-NEW YORK TIMES BESTSELLER-
LINDA H.Y. HEGLAND
Star Grass & Bowman's Root
My body has begun to let me know – in whispered but emphatic mutterings – that the blows of a fractious world have come to live in muscle and bone. My immune system, too weary of a world that it is constantly warring with, is weakened and sad. I live in constant pain. It is, sometimes, like my soul is caged.
Today, early morning, I go again for an IV drip of vitamins and secrets. I have many invitations to greet crows along the way. A part of me feels that seeing so many crows on a daily basis could be conceived of as portentous, even ill-boding, given my errand. A murder of crows, scavengers of carcasses. But the truth of it is that I live in an area of old-growth forest that the crows find suitable for hiding their large, messy nests. And the neighborhood still boasts above-ground power lines – suitable for warming avian feet in the winter. Research has proven that crows can identify humans. I have been known to toss them apple cores, pieces of toast, the occasional peanut. So they know me. They are probably not so much predicting my death as waiting for a handout. Good morning, Crow.
At the clinic the healing fluid seeps into my body. I am finding strength, and as I sit I think that I will start a garden again. I think when I am done here I will go to the quarry and pick rocks for this garden. I think, today, I can roll them, even lift them to the car. I think today I can be strong and, though tired, my body will have accomplished miracles.
So the garden begins. Through the on-again, off-again spring I have been slipping plants into soil. The names of the plants themselves are a poem –
bowman’s root, star grass, hive vine, stork bill, brodiea, seepspring, Indian paintbrush,
olive, fig, bird’s eye, goat’s beard, tidy tips, owl’s clover, desert lantern
I like to say the names in a chant, the words spilling off my tongue like melodies. I slip them into warm soil – the melodies, the plants. I use my hands to pull soil around their fragile limbs. My cultivation of this garden is different. Where before the growing of a garden was perfunctory and wrought with a certain violence – the tearing out of clinging weeds, the drowning of soft slugs – this time the relationship is altered, changed. I am becoming embodied in this garden, this garden I am tending.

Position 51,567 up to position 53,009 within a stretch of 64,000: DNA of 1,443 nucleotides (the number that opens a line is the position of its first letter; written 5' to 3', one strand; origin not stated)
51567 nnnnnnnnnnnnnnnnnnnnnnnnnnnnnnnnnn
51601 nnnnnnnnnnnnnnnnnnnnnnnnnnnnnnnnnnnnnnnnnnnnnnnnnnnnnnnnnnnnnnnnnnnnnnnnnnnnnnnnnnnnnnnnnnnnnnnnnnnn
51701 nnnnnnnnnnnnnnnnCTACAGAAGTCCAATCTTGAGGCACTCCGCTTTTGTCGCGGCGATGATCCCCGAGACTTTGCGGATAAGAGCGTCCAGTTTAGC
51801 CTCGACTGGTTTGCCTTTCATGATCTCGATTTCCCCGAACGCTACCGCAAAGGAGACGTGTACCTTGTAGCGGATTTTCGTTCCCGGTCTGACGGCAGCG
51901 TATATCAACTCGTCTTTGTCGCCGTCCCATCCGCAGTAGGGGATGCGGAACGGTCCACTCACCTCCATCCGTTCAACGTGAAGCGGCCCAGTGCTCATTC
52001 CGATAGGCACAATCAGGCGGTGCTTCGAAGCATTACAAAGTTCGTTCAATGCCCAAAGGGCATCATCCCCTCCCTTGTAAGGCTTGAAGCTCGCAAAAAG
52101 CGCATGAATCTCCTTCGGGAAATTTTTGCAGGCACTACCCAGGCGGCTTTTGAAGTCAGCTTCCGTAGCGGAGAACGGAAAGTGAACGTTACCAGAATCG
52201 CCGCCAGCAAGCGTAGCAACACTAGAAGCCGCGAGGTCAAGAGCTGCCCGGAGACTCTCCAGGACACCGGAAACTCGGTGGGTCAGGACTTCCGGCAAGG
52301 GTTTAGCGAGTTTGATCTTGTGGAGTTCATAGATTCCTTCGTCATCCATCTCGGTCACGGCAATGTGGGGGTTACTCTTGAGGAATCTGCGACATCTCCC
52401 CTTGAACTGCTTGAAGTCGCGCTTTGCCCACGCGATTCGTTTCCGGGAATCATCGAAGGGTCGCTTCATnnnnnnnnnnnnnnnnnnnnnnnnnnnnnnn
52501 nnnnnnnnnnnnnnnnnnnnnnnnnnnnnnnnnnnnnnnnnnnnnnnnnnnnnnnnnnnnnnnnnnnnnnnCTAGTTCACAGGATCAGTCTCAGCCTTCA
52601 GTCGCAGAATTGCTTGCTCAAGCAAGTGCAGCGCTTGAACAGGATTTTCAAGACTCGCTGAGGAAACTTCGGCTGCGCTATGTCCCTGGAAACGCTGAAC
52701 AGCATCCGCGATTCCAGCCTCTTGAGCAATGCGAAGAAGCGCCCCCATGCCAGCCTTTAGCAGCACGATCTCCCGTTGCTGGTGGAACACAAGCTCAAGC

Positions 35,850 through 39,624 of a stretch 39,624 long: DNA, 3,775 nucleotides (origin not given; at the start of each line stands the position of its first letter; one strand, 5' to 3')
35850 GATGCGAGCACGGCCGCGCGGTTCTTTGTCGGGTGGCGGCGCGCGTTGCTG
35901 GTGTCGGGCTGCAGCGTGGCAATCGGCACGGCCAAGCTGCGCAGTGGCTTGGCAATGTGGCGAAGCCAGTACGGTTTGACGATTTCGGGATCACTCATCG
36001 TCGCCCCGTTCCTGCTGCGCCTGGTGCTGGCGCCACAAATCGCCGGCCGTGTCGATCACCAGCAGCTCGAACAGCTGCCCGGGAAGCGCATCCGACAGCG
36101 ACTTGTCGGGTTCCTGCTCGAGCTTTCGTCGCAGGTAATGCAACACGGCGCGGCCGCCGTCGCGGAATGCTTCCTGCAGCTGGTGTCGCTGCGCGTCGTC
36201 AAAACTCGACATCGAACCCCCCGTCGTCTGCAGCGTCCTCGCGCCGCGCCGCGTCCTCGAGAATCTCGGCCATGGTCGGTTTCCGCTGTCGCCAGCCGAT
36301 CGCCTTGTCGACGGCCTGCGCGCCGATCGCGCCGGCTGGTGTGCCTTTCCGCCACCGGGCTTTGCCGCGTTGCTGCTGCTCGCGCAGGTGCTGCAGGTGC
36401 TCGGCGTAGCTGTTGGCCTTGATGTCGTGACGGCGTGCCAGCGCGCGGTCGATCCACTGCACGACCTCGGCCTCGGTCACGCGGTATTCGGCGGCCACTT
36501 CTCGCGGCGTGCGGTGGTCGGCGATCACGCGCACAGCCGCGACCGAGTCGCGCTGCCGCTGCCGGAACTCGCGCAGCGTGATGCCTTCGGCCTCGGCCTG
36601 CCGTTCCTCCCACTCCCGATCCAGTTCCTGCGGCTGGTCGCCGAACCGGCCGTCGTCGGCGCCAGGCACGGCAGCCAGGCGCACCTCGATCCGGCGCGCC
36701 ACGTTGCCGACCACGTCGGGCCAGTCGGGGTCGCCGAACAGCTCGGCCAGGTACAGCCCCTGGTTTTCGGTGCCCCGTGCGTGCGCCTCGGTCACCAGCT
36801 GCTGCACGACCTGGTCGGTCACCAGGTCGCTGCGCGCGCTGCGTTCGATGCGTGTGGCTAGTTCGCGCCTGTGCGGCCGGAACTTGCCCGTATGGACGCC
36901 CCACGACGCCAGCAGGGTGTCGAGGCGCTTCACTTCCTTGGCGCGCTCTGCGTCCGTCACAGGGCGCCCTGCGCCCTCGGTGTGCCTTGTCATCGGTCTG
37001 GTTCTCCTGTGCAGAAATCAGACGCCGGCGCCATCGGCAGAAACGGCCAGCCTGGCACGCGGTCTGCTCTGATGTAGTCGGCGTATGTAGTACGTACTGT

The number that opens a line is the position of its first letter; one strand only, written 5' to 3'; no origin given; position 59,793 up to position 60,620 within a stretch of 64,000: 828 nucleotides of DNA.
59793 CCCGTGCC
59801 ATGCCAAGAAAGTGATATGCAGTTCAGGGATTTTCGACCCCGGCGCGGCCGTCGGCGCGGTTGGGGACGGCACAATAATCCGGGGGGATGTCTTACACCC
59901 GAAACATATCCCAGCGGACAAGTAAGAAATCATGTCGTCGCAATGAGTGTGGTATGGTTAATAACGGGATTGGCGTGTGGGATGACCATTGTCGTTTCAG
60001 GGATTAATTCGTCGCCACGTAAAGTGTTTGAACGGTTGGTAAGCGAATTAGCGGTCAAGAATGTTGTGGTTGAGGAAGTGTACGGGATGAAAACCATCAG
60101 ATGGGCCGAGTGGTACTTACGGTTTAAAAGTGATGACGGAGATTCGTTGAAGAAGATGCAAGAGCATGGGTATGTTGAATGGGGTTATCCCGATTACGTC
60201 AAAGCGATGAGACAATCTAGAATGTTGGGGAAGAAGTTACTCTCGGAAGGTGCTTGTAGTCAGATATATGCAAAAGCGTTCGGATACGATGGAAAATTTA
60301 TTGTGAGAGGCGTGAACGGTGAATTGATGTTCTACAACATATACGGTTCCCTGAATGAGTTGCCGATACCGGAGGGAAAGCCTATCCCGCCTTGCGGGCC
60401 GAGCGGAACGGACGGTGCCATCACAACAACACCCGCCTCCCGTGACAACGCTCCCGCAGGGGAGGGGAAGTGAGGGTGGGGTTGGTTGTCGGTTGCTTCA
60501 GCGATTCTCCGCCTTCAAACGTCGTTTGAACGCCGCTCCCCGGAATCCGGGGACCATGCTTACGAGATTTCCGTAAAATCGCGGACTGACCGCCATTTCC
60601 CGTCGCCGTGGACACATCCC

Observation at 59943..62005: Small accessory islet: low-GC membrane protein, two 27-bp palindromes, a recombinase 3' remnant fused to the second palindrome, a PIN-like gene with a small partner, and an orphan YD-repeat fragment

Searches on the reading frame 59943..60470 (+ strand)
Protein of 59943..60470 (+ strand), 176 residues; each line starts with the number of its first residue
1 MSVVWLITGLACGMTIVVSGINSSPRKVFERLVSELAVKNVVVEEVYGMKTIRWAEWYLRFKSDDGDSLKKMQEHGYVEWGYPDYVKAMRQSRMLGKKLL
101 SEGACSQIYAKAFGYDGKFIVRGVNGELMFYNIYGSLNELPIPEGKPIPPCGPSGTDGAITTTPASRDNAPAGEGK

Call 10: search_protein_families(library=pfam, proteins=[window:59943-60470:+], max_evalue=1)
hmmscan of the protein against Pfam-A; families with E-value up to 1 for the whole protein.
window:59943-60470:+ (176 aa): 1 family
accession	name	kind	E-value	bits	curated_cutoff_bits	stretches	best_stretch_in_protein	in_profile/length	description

I remember the enchanted gardens of my childhood. Gardens where the colours were brighter – my eyes were open; where I could delight in chasing butterflies by day and fireflies by night – my body was fluid. Gardens where the very air was clear as mountain water, and mornings moist and fragrant. Where the rhubarb was sweeter because it was stolen from the McCafferty’s garden under a nickel-silver moon. My breath-held tension as I moved aside the loose board and bellied up to the rhubarb patch while Mr. McCafferty smoked on his back porch - his fat, deaf Basset Hound at his feet. The smoke of his cigarette drifted up and curled round the single yellow lightbulb, befuddling the moths already intent on a death of wing-sizzled immolation. Smothering the crack-crackle noise of the breaking stem with the hem of my dress, I would tear one piece for me and another for my brother, waiting in the alleyway with sugar in a twist of foil in his pocket.
As I dig with fingers around the plants, I unearth things. My desk becomes a repository for these curios and bibelots. There are odd flowers I pressed in an old book – their coloured juices staining the yellowed words, the skeleton of a shrew, the strange sculptures of seed pods, pieces of a blue robin’s egg – and another that never hatched, a button or two, feathers, a wisp of wheat, shells of clams far from the coast. Inventories from a child’s hiding place in the hollow of a tree, and from my pocket after a rippling of fingers through garden soil, and from religious holy places, are remarkably similar. We are all so fond of bones, it seems. Our found items are our artifacts, our talismans. Each thing on my desk says something of the history of my garden – each spoke to me. It’s why they are there.
I feel a commitment to how I am embodied in this garden, this sliver of nature. There is a new love. I still pull weeds, but gently. I still remove slugs, but I feel shame. I toss them gently into the woods over the fence and hope fervently that they don’t possess an internal compass that will bring them back to feast on the daylilies or the strawberry blossoms – like swallows, or monarch butterflies, or salmon. Sometimes the commitment is unbearable, as is sometimes the pain. But it is assuaged as the soul of this garden runs like sap in my veins, blended with the blood. Like a tree of red, pushing its branches and roots through my heart, out of my toes into the soil. I feel that it would not be untoward to lift my face to a full moon and bay, under the wide-open stare of the midnighter owl.
My body is manifested in this bit of nature – attuned to its struggle, proclaimed in its unfolding, revealed in its transformation. This body, an awkward, unpolished, humble thing; it incorporates touchstones, it utters poetry, it bears baggage, it longs for the green succor of nature. My body, like this wild garden, is an evolving piece of art. It doesn’t have to be beautiful to move you. Like the soft-bodied slugs that hide under the squash leaves I, too, am unprotected, soft, tender, risking experience. But like those warrior weeds, I have grown tenacity. The garden witnesses me. Acknowledges me. As the breeze dances through the nodding heads of scarlet poppies, I may dance in my garden with naked, dirty feet.